Wednesday

13th Dec 2017

Germany to ban EU citizens who abuse welfare system

  • EU citizens will have up to six months to find a job in Germany or return home. (Photo: Stephan Mosel)

The German government on Wednesday (27 August) approved draft legislation aimed at curbing 'welfare abuse' by other EU citizens coming to the country.

"Freedom of movement is an indispensable element of European integration, which we fully support. But we must not close our eyes to the problems linked to it," German interior minister Thomas de Maiziere said in a press conference when presenting the bill and a 140-page report on the problems relating to freedom of movement and access to welfare for EU citizens.

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One of the new provisions envisaged by the German government is a controversial re-entry ban of up to five years for EU citizens who tricked the system or lied in their applications for welfare benefits.

So far, such bans could only be demanded by German authorities for individuals who were a threat to national security or public safety.

A spokesman for the EU commission told this website the EU executive will "have to look very closely at this re-entry ban to verify its compliance with the Freedom of Movement Directive of 2004."

"But we are reassured by indications that the German ministers have given, regarding their intention to remain compliant with EU legislation," EU commission spokesman Jonathan Todd added.

The draft bill also limits to six months the period in which an EU citizen can stay in Germany and look for a job, a measure which is in line with the EU rules on freedom of movement.

But another controversial measure, demanded by Bavarian Conservatives, is to restrict child allowances for people whose kids stay in the home country.

The language of the draft bill is vague, however, only promising to "verify" if the child allowance could be cut back to the living standards of the home country.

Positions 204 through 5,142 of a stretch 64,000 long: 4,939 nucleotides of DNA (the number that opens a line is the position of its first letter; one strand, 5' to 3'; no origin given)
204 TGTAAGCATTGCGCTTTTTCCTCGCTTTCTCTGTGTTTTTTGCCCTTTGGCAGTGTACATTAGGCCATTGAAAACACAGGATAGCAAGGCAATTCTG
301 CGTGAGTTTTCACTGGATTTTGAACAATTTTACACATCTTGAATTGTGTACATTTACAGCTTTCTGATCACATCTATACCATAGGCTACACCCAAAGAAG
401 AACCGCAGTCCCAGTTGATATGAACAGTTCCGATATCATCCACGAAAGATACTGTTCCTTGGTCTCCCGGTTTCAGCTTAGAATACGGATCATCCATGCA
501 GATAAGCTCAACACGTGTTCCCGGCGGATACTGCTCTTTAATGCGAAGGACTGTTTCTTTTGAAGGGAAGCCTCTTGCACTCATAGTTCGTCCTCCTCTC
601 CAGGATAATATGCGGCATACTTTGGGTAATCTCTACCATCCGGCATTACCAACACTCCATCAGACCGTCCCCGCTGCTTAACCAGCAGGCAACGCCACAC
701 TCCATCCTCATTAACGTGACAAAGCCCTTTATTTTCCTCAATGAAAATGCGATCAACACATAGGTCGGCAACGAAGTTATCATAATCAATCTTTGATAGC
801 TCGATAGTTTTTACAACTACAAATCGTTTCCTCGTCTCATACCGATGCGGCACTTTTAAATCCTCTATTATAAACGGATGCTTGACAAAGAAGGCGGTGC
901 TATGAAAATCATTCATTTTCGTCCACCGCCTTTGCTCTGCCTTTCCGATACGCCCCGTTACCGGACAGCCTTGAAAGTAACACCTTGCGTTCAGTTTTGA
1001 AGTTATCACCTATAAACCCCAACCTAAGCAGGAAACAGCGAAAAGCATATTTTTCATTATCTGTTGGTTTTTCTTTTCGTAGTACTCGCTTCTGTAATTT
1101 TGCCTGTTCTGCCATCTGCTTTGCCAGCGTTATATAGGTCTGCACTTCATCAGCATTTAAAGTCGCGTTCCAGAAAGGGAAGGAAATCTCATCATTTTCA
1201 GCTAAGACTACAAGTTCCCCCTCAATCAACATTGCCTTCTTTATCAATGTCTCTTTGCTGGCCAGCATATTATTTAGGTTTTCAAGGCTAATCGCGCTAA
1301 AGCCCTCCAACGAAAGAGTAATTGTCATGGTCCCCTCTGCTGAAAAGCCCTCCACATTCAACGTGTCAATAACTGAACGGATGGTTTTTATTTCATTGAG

If such measures were to be put in place, it would be a breach of EU law, which states that EU workers who pay taxes are entitled to the same child allowances as nationals, irrespective of the country they come from.

In addition, EU citizens who cash in child allowances will have to give a tax registration number and document the existence of the child, so that they are not being paid both at home and in Germany. This measure is in line with EU law.

Several German cities had complained about the arrival of large families of Roma, notably from Romania and Bulgaria, who are entitled to child allowances and social benefits despite not seriously seeking a job in Germany.

The German state has beefed up by another €25 million an existing pot of €200 million that was allocated in March to the municipalities under strain this year.

The German health ministry plans to chip in with €10 million for the vaccination of children and teenagers from EU member states, even if their health insurance status is unclear.

Meanwhile, further €40 million are to be spent on integration courses sponsored by the interior ministry this year, coupled with funds from the European Social Fund for the most disadvantaged persons.

Klaus Zimmermann from the Bonn-based Institute for the Study of Labour told this website that the new measures adopted by the government are aimed at "scaring people off" from applying to social benefits.

"It's supposed to calm people in Germany, but to the outer world it will have the effect of scaring off qualified migrants, who are afraid of the unemployment risk. This is detrimental to labour mobility," Zimmerman said.

EU court fine tunes migrant welfare rights

EU nationals who move to another country to look for a job are not entitled to social benefits, but they cannot automatically be denied them if they've aready worked in the country, an EU court advisor has said.

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